Our advances in technology create complex moral dilemmas that Modern man may be ill-equipped to manage but they do not change the fact that the fount of morality lies within each of us not as fated by the gods, or in the avoidance of hell, or in following an instinctual drive, or in seeking the greatest good. Morality is a function of thinking for as the saying goes; “The quality on our living is determined by the quality of our decisions, and the quality of our decisions is determined by the quality of our thinking.”
As such, any circumstance we encounter does not come pre-labeled as morally loaded; all circumstances must be interpreted individually as we encounter them so we need to ask, what part of us does this interpreting, for the accuracy of our interpretations determines how well we can make choices to manage any moral conundrum we may encounter.
In our presentation we will challenge some of our most basic assumptions regarding the traditional, as well as contemporary sources of our ethical decisions and we will provide a workable alternative in showing how our ability to reason is all we need in setting the frame of reference for our moral compass.
Mella McCormick is a philosophy professor at Northwestern Michigan College. She completed her undergraduate studies at Ball State University in Muncie, Indiana and Keele University in Staffordshire, England. She attended the University of Missouri-Columbia for her graduate work in philosophy. Prior to teaching in Michigan, Mella taught both philosophy and women’s studies at the College of Southern Nevada in Las Vegas where she authored and chaired the Associate of Arts degree in Women’s Studies. Her most recent publication is The Danger of Relativism in Reason in The International Journal of Arts & Sciences, Fall 2013 which she co-authored with Chris Kuchuris.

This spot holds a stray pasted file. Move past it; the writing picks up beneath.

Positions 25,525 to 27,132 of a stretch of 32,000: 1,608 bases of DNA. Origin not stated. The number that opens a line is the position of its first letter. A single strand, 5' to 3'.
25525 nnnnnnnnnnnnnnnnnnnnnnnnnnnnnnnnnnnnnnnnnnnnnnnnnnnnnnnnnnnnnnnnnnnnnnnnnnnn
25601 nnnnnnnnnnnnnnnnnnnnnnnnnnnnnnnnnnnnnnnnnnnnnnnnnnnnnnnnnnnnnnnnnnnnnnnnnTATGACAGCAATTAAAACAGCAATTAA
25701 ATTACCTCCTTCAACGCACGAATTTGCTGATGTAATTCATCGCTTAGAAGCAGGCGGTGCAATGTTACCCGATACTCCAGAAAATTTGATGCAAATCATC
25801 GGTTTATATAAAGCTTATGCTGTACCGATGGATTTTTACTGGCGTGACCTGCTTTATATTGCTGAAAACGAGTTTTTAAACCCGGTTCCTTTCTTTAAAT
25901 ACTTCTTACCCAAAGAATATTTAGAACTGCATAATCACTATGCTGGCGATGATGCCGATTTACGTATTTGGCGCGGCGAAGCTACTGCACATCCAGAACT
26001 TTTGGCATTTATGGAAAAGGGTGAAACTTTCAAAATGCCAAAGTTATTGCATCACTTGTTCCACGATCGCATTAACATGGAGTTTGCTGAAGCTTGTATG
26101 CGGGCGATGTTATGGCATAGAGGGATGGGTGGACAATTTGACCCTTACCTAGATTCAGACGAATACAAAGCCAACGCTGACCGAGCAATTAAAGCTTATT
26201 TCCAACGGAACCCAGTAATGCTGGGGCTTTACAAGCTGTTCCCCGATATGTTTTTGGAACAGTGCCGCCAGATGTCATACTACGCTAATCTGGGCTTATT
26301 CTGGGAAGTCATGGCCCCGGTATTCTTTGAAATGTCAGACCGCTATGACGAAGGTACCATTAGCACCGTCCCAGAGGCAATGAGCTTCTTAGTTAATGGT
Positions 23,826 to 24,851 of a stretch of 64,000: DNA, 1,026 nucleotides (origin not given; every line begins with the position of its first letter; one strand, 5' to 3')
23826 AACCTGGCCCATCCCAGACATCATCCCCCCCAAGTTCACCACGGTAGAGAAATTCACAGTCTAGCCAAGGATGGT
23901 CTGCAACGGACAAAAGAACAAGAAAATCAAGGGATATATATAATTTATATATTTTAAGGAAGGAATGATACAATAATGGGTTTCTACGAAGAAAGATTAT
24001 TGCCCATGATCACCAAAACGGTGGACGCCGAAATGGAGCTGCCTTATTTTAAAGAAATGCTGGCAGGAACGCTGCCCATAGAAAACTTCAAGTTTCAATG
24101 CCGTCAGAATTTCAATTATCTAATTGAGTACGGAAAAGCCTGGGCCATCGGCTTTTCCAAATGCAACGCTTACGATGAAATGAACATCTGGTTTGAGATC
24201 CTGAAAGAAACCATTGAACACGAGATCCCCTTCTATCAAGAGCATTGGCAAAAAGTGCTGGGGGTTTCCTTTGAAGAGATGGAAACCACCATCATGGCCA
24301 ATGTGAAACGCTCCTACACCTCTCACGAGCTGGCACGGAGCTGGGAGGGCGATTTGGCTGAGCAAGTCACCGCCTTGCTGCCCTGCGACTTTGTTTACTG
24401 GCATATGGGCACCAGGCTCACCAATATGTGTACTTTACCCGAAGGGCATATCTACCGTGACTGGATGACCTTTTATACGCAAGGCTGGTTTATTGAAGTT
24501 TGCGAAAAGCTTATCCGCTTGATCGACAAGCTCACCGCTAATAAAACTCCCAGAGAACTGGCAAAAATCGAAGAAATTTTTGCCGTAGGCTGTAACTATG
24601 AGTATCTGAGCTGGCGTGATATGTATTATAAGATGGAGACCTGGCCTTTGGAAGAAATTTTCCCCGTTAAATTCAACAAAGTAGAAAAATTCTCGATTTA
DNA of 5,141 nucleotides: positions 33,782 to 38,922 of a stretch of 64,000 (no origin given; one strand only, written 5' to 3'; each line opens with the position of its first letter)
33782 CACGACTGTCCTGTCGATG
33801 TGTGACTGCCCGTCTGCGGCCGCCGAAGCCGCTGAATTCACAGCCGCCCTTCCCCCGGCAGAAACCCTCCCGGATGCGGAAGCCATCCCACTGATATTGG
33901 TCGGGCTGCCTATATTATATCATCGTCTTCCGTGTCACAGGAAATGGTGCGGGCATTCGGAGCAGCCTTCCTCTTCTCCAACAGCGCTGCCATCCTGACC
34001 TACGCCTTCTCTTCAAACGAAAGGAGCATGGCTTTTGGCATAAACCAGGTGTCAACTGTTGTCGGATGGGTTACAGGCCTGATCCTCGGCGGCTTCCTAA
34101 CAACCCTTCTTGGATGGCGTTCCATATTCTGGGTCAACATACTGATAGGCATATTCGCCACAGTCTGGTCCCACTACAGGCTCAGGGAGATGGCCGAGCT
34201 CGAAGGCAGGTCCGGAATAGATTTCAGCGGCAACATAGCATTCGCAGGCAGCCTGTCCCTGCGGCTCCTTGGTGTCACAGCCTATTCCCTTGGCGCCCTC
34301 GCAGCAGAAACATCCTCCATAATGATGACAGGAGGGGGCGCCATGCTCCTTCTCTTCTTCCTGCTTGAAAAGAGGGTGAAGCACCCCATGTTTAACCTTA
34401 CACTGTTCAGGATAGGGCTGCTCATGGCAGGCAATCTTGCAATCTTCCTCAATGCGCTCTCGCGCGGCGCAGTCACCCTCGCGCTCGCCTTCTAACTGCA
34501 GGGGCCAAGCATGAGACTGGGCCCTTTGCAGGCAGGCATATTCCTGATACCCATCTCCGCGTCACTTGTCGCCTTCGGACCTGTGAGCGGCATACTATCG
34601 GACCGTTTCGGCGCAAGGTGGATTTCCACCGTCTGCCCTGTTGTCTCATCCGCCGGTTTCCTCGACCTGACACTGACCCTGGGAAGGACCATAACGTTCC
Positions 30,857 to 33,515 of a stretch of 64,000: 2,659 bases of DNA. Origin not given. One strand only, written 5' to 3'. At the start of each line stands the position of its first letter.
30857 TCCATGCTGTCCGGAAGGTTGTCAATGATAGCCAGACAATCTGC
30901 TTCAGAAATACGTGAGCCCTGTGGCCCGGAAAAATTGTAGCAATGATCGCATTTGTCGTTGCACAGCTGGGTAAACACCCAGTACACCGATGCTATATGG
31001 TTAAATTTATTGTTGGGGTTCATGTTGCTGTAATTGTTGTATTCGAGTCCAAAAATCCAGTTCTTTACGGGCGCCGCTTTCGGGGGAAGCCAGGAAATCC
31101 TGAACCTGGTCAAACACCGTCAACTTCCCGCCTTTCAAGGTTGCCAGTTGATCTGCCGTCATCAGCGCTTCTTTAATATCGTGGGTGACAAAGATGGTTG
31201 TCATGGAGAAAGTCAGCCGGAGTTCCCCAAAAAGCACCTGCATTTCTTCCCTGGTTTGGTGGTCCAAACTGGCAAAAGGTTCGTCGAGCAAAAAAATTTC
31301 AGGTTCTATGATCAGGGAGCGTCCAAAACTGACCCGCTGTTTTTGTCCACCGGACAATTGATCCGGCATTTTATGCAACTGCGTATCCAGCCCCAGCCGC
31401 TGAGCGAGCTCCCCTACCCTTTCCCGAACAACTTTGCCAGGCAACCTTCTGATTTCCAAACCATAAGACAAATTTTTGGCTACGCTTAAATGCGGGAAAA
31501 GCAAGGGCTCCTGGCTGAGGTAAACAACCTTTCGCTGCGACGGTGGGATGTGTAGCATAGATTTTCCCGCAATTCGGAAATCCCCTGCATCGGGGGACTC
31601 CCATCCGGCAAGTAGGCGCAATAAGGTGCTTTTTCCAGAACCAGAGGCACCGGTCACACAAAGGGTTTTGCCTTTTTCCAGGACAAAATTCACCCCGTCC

Chris Kuchuris earned his Bachelor’s Degree in Philosophy from DePaul University in Chicago, Illinois. He also attended graduate school there and at the University of Nevada, where he obtained a Master’s Degree in Ethics and Policy Studies. He has been working in philosophy for the past 22 years teaching classes in Ethics, Critical Thinking, and Existentialism at the College of Southern Nevada. Chris has published a textbook titled Puncturing Our Illusions: Developing Our Critical Thinking Attitude. His most recent publication is The Danger of Relativism in Reason in The International Journal of Arts & Sciences, Fall 2013 which he co-authored with Mella McCormick.
- Media Night
Monday, March 24 2014
7 p.m…517 Birchwood Ave., Traverse City
Join us for a movie, snacks, and conversation from a Humanist point of view in a casual atmosphere.
- Meeting at the History Center: Jeremy Beahan “Does Religion Make People Better?”
Monday, February 10 2014
Jeremy Beahan of Center for Inquiry Michigan: “Does Religion Make People Better?”
7 p.m….History Center of Traverse City, 322 Sixth St., Traverse City
Does religion make us happier, healthier and more helpful? A number of popular psychology books and articles argue that religion is a positive force for enhancing the health and well-being of both individuals and whole communities. A careful examination of the social psychological literature, however, reveals a complicated relationship between religion and “pro-social” traits that defies such a simple characterization. Luke Galen, Professor of Psychology at Grand Valley State University, recently reviewed dozens of studies on religion and pro-social traits for the American Psychological Association’s Psychology Bulletin, exposing some of the misleading ways in which this research is conducted and presented to the public. For this talk Jeremy Beahan (instructor of Philosophy and World Religions at Kendall College of Art and Design and co-host of the popular Reasonable Doubts Podcast) will summarize key details of the review in a way that is accessible to non-professionals and reveal the devil lurking in the details.